hair Care Formulations

From Formularius to Product

I want long, straight, curly, fuzzy, snaggy, shaggy, ratty, matty, oily, greasy, fleecy, shining, gleaming, streaming, flaxen, waxen, Knotted, polka dotted, twisted, beaded, braidedPowdered, flowered and confettied Bangled, tangled, spangled and spaghettied
— Writers & composers James Rado, Gerome Ragni and Galt MacDermot

Influential on a lot of people, the whole idea of hair being a principal part of fashion, defining an individual was NOT new, indeed no. Hair, on the head or otherwise has defined status and health since Adam was a boy!And again it was men and women who sported fashionable hairdos along with other body adornments from as early as has been recorded. The people below are contempory africans, and their hairstyles still match those of their ancient Egyptian ancestors, obviously cannot improve on perfection.

So go some of the words to the iconic song of the 60’s and 70’s HAIR!  brown dye. Misery is described as a BAD HAIR DAY. get the desired modern look. Colour can be anything, and I for one make sure that I keep my grey locks hidden behind a good layer of reactive dark In the 21stC we can hardly do without a daily shampoo, condition and style. Cutting is an artform, and there are dozens of appliances one can use to 

Products used in hair treatment in Old Egypt: (


Ancient Egyptians used to wash their hair and their wigs regularly. They have a way to do it with a mix of water and citric juices. The citric acid dissolves the fatty oils from the hair and leaves the follicle sealed, so it keeps it dry. The hair results smooth and brilliant. They used almond oil as a conditioner after washing the head.


Methods of hair removal included preparations like a paste made of lime, starch and arsenic. They also used a mix of sugar and beeswax to remove superfluous hair. They had razors made of copper or bronze with sharp edges, and efficient tweezers.


Along the centuries, their favorite colors were black or orange-reds. Since 4,000 years before the Christian Age, the henna was the most common dye; it gives orange or red variations to the hair color. They mixed it with cow’s blood and crushed tadpoles, to obtain different tonalities. The henna plant (lawsonia inermis) grew abundantly in the banks of the River Nile. To make black dyes they used the indigo, extracted from the plant indigofera tinctoria. Those who became gray-haired colored their hair with a recipe of blood of ox boiled in oil: it was a magic solution, because it was believed that the darkness of the animal was transferred to the hair. After 1500 BC they started to use wigs of vivid colors, like blue, red or green.

Treatment for baldness:

As it always has been, those who became bald because they lose their hair, were not happy and they wanted to recover it. The recipes were based in several preparations, with fat of different animals: goats, lions, crocodiles, snakes and hippopotamus, and also cats. Another cure was a patch made with leaves of lettuce, or the application of fenugreek’s seeds.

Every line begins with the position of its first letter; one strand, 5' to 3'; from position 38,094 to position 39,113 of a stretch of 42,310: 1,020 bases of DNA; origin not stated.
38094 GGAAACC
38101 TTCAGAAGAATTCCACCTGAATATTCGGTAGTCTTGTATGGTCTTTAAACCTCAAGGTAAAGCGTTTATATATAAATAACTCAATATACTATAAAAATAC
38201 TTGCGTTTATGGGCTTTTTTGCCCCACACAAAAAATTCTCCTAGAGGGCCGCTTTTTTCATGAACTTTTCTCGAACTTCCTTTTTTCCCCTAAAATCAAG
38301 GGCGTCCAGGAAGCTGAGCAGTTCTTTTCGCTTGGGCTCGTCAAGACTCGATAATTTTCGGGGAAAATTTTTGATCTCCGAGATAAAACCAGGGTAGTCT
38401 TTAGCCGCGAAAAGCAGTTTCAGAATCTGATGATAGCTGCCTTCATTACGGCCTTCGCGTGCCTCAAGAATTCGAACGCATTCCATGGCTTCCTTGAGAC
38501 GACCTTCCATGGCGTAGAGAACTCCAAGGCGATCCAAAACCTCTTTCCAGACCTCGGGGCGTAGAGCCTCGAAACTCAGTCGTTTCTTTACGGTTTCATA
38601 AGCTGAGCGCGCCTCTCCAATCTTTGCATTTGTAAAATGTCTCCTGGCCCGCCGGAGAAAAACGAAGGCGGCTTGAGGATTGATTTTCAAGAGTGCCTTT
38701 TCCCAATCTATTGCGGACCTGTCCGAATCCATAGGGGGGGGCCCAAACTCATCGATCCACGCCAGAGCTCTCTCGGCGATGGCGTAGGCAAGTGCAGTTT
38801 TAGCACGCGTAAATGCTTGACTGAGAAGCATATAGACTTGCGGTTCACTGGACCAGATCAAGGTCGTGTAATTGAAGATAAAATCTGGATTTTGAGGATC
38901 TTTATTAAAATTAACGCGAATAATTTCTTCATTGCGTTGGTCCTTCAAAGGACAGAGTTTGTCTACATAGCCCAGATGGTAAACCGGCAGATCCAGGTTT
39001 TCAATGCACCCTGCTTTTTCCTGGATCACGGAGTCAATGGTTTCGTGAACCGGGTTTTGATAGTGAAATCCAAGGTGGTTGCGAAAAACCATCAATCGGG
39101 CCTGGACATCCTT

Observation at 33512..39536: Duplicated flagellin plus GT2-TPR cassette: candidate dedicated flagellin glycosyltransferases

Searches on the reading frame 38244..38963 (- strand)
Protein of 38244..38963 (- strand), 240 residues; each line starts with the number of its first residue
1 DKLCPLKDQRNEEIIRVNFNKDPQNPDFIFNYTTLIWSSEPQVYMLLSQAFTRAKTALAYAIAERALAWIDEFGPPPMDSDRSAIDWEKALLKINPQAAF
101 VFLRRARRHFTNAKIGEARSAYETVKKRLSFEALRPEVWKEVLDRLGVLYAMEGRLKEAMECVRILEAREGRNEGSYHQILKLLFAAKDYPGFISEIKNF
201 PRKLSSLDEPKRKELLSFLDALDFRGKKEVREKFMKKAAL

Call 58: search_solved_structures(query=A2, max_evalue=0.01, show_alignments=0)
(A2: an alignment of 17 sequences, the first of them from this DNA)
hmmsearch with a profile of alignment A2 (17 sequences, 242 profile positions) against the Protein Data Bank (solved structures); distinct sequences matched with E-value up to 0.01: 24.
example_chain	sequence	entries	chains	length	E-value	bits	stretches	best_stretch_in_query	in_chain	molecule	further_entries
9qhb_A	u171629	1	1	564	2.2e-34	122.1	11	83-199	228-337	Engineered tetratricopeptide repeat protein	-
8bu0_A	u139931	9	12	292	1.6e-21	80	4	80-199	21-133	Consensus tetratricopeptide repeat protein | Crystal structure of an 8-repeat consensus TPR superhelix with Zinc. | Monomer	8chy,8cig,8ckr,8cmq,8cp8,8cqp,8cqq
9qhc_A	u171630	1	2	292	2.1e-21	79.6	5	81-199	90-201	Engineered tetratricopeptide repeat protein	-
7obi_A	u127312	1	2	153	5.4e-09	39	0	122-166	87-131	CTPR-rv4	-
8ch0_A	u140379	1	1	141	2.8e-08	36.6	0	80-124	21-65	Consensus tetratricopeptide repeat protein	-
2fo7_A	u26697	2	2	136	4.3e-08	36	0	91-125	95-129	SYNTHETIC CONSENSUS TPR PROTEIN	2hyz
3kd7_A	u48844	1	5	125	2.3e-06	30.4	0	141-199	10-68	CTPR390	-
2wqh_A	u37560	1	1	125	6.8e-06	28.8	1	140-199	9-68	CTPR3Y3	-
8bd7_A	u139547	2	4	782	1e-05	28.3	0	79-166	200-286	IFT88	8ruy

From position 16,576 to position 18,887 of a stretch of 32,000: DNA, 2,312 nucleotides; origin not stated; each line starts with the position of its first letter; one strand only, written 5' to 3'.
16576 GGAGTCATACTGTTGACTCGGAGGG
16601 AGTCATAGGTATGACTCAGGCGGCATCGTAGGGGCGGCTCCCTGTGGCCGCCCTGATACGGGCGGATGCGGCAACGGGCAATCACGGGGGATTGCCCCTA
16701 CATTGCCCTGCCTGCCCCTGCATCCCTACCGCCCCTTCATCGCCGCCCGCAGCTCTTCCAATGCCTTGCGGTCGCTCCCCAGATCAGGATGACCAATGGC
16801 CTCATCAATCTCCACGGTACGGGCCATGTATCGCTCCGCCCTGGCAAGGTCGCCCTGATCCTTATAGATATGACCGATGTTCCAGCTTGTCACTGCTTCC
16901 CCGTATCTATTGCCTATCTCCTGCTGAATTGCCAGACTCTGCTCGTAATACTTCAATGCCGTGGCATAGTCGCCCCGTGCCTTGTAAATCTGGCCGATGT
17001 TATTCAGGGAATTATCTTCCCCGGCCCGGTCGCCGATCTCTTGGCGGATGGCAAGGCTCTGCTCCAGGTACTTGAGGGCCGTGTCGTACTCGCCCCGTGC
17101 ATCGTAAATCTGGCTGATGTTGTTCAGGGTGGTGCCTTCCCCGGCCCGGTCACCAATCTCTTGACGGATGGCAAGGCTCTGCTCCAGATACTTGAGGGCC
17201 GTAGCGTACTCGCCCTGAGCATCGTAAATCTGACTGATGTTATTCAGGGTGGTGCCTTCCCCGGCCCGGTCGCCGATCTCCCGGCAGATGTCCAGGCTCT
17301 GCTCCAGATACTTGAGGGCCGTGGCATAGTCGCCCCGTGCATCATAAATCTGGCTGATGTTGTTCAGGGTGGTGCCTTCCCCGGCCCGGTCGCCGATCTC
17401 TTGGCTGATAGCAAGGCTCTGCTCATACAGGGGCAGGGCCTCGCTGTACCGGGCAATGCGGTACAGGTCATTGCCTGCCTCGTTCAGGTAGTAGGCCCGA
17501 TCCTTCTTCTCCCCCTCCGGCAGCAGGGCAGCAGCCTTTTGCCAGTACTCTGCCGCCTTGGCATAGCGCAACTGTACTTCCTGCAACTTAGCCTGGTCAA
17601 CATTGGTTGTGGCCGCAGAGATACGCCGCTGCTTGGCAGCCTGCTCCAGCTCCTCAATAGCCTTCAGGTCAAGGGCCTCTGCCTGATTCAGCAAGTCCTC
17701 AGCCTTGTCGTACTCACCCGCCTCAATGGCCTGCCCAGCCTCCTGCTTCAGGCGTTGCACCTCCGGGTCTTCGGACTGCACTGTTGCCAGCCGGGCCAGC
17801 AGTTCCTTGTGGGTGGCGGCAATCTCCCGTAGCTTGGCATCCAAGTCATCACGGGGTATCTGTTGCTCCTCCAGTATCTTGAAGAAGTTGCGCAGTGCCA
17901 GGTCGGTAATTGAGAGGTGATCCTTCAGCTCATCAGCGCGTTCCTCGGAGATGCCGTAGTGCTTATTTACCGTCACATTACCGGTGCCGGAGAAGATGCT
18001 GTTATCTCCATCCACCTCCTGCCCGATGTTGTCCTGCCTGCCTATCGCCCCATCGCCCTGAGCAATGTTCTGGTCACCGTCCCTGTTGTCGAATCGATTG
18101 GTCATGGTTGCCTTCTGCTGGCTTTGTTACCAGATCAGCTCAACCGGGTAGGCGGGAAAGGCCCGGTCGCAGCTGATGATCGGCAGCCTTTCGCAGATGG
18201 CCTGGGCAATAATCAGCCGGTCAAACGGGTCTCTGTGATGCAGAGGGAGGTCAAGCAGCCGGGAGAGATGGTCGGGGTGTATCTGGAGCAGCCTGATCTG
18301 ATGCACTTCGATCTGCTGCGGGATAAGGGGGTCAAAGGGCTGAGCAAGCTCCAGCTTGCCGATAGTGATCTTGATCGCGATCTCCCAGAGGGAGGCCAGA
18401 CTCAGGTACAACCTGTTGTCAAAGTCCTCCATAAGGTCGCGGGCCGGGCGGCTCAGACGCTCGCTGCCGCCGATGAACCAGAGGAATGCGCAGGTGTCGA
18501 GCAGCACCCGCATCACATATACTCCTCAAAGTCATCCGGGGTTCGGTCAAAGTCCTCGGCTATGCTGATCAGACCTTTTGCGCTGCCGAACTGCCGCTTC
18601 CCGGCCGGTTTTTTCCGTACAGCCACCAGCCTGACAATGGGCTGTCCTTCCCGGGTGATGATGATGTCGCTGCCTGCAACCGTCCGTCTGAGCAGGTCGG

To set their hairstyles, they applied an ointment of beeswax, letting it dry exposing the head to the sun, until it hardened.

Hair growing stimulation:

Different oils were used to strengthen the hair: almond oil, rosemary oil, or castor oil.

Plinius the Elder used to say: “How tedious and boring is the time dedicated by Roman women to those endless sessions of hairdressing...” Roman Patrician women, who had a better social status, adorned their hair assisted by servants or slaves called “ornatrix”, who made their hair ornaments. Complex and sophisticated styles were indicative of a high social status, while the simple ones were considered a sign of barbarism. To curl their hair they use a tool called “calamistrum”, (a curling iron) which was a hollow iron tube that was heated on the ashes and the hair was rolled around it. They wore wigs to augment the size of their hair. As some of them were very sophisticated, the Roman poet Juvenal said: “The more important is the matter of their beauty, more stores piled one on each other like a building”. The common name among the Romans for a wig, was “Galerus”.Wigs were usually made with human hair; blond hair came from German slaves and black hair from India. Dyes were made with different formulas, mixing henna with other herbs for reddish hairs, saffron flowers for blond hair and a weird recipe recommended by Plinius the Elder to dye the hair of black color: “applying leeches that have rotten in red wine for 40 days, and, with the juice obtained of that, to colorize the hair”. They also used potassium water and hydrogen peroxide, or bleach, to decolorise it.